Now let us briefly review the input arguments to utility.

  • The first - and mandatory - input argument to is configuration fragment that determines what physics event generator you wish to use and what topology you intend to generate. In this example we use a pre-fabricated fragment which is originally located in the genproductions area. For the majority of applications for producing Monte Carlo samples the only difference will be this generator-level configuration fragment, while other conditions and steps will be standard. This is a great benefit of using for composing applications for Monte Carlo production, as it will ensure that most current setups and conditions will be employed.
  • The -s field contains the sequence of event processing steps. In the above example the chain starts with the GEN(eration), including necessary filters to select events of users specific interest where applicable, following with SIM(ulation), DIGI(tization), L1 trigger emulation, conversion of the simulated DIGI2RAW (raw data format), and H(igh)L(evel)T(triggers) simulation and RECO(nstruction). The last steps are not a part of the event generation and simulation domain, but this is how the event processing chain in composed in production of the Monte Carlo samples. The last steps are also performed on real data. If you wish to terminate your chain at the generation level, you may use "-s GEN". However, if you intend to run "private production" we suggest that you compose the chain up to the last step.
  • Details of the --conditions field can be found in the Software Guide on the FrontierConditions. Notice that the choice --conditions auto:mc chooses the best conditions for a given release.
  • To select the content of the --datatier field plese view the documentation on the allowed Data Tiers.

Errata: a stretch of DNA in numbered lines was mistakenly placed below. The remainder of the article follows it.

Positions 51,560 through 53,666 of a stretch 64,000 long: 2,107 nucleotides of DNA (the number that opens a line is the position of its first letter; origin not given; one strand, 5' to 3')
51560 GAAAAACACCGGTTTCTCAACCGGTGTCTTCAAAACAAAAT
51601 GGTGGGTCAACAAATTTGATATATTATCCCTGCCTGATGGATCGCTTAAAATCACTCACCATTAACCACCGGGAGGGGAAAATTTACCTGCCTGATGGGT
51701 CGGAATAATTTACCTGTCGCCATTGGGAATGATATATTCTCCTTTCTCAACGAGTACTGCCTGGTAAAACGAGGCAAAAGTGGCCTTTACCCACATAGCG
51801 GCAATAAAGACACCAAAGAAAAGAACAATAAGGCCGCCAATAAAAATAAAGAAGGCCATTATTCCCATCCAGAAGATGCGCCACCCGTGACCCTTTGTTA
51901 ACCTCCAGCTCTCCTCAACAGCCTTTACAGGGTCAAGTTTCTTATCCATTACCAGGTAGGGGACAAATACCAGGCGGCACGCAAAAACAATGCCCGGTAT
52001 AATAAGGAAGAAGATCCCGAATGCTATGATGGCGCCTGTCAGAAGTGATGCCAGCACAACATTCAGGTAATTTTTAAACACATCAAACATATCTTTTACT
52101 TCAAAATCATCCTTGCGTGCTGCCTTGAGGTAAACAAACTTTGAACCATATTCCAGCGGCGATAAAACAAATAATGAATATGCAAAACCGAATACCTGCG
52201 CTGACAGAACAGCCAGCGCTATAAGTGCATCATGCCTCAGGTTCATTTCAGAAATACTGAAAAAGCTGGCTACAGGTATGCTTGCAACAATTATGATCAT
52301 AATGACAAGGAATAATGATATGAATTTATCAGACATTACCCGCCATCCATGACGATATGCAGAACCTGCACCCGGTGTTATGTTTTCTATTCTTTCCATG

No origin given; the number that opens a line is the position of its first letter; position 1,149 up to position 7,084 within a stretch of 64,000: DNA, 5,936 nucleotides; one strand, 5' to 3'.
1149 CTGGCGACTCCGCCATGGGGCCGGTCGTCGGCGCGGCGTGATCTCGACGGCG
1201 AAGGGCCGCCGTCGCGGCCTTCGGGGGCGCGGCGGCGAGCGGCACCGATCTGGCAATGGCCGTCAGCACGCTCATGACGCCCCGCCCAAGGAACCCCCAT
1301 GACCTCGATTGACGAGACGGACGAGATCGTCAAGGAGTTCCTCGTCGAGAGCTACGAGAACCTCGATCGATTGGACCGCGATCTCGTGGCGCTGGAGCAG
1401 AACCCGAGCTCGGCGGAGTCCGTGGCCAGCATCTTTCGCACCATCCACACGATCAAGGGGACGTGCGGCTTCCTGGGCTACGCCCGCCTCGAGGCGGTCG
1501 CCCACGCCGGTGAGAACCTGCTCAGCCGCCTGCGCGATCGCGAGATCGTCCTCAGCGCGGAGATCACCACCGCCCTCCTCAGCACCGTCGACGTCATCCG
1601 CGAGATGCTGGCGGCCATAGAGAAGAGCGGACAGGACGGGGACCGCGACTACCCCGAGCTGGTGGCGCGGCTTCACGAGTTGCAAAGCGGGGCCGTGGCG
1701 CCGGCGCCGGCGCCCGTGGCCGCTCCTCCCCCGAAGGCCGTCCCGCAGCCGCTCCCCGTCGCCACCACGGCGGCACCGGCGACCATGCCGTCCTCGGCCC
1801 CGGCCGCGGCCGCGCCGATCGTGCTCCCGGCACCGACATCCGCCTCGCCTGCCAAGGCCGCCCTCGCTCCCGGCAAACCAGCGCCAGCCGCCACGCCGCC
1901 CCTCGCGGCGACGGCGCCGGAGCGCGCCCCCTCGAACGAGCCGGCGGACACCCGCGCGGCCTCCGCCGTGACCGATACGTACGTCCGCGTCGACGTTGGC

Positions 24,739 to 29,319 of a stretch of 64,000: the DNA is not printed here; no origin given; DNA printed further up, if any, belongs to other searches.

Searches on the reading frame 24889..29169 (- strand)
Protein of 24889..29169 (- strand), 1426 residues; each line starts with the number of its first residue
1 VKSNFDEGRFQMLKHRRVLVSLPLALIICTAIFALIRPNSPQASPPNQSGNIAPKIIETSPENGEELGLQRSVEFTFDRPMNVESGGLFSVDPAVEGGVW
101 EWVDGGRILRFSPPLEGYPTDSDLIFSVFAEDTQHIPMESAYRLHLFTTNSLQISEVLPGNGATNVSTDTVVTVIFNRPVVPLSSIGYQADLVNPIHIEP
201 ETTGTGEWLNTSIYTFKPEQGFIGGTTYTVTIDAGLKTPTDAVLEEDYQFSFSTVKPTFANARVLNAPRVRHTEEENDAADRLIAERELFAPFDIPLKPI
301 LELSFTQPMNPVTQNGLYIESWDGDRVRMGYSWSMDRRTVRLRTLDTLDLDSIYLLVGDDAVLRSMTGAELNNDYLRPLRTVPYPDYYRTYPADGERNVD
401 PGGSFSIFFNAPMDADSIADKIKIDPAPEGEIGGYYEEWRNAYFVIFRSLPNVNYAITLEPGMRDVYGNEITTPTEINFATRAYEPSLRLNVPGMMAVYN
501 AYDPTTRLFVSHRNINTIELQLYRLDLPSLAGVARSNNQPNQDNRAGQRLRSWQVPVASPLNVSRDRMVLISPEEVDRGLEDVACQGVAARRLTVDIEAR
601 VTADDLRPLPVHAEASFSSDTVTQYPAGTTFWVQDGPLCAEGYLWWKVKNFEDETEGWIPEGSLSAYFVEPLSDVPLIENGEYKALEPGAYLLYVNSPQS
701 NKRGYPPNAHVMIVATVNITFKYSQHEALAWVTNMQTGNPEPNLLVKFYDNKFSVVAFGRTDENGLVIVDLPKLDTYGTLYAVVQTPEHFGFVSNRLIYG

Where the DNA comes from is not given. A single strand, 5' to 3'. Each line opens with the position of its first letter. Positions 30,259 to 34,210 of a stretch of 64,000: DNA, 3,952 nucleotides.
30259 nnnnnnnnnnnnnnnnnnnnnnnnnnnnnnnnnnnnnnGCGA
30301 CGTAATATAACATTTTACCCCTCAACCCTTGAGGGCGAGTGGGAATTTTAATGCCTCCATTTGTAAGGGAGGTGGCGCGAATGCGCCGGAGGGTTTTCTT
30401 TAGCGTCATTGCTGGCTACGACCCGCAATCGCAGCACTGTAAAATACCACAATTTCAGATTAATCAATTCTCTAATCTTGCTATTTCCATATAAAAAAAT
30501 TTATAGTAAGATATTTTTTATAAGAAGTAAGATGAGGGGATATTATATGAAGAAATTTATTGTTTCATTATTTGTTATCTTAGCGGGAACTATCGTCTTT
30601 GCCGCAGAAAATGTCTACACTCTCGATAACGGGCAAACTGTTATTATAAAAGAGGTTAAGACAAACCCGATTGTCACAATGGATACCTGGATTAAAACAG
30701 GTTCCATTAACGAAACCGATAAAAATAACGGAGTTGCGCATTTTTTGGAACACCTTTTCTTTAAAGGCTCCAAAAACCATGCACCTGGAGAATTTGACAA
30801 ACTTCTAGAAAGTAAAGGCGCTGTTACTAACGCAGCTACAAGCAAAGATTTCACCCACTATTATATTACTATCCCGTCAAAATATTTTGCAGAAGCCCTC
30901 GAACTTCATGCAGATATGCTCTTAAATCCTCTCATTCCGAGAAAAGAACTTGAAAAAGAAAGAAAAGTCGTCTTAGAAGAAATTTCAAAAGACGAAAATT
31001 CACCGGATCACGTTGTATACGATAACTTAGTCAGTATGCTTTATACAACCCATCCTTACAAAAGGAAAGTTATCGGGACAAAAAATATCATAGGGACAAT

• Content of the --eventcontent field is described in great details in the SWGuideDataFormatTable.
  • In the -n field you will specify how many events you want to generate, simulate, etc.
  • The --no_exec argument tells to write out the configuration file. If you do not specify this argument, will proceed to executing cmsRun.
  • The --python_filename and --fileout define the output configuration file and the output root file after cmsRun, respectively
  • The customization part is not important for private production and may be skipped

Composing Fast Simulation Configuration Application

From the Generator point of view, Fast Simulation is identical to the Full Simulation both in usage of single-particle gun and one of the multi-purpose event generators as described above.

However, when using command for Fast Simulation there are some differences compared to the Full Simulation case described above:

  • First of all, Fast Simulation job runs in one go both Simulation and Reconstruction
  • Second, the syntax of command is somewhat different.
If we consider a particular generator fragment, the configuration is: Configuration/GenProduction/python/ThirteenTeV/ --fileout file:RSGravitonToZZ_kMpl01_M_1000_TuneCUETP8M1_13TeV_pythia8_FASTSIM.root --mc --eventcontent AODSIM --datatier GEN-SIM --conditions auto:mc --beamspot Realistic8TeVCollision --step GEN,FASTSIM,HLT:GRun --python_filename --no_exec --customise Configuration/DataProcessing/Utils.addMonitoring -n 64

You can see the change in the "-s" and "datatier" options. For the rest all the above applies.

For Run2-CMSSW_8_0_X Configuration/GenProduction/python/ThirteenTeV/ --conditions auto:run2_mc --fast -n 10 --era Run2_2016 --eventcontent AODSIM --relval 100000,1000 -s GEN,SIM,RECOBEFMIX,DIGI:pdigi_valid,L1,DIGI2RAW,L1Reco,RECO,EI,HLT:@relval2016, --datatier AODSIM --beamspot Realistic50ns13TeVCollision

Walk-through Example Full Simulation Configuration File

If you wish to learn details about CMSSW configuration language in general, please visit the corresponding section in this WorkBook.

In this document we will provide a partial walk-through the example configuration, concentrating on details that are specific to event generation and detector simulation.

First of all, please notice this line:

process.source = cms.Source("EmptySource")
You will need to use EmptySource if you wish to generate events "from scratch", using one of the multi-purpose event generators. There are several types of "Sources" in CMSSW, that are useful for other types of event generation, or for processing pre-generated events through further steps.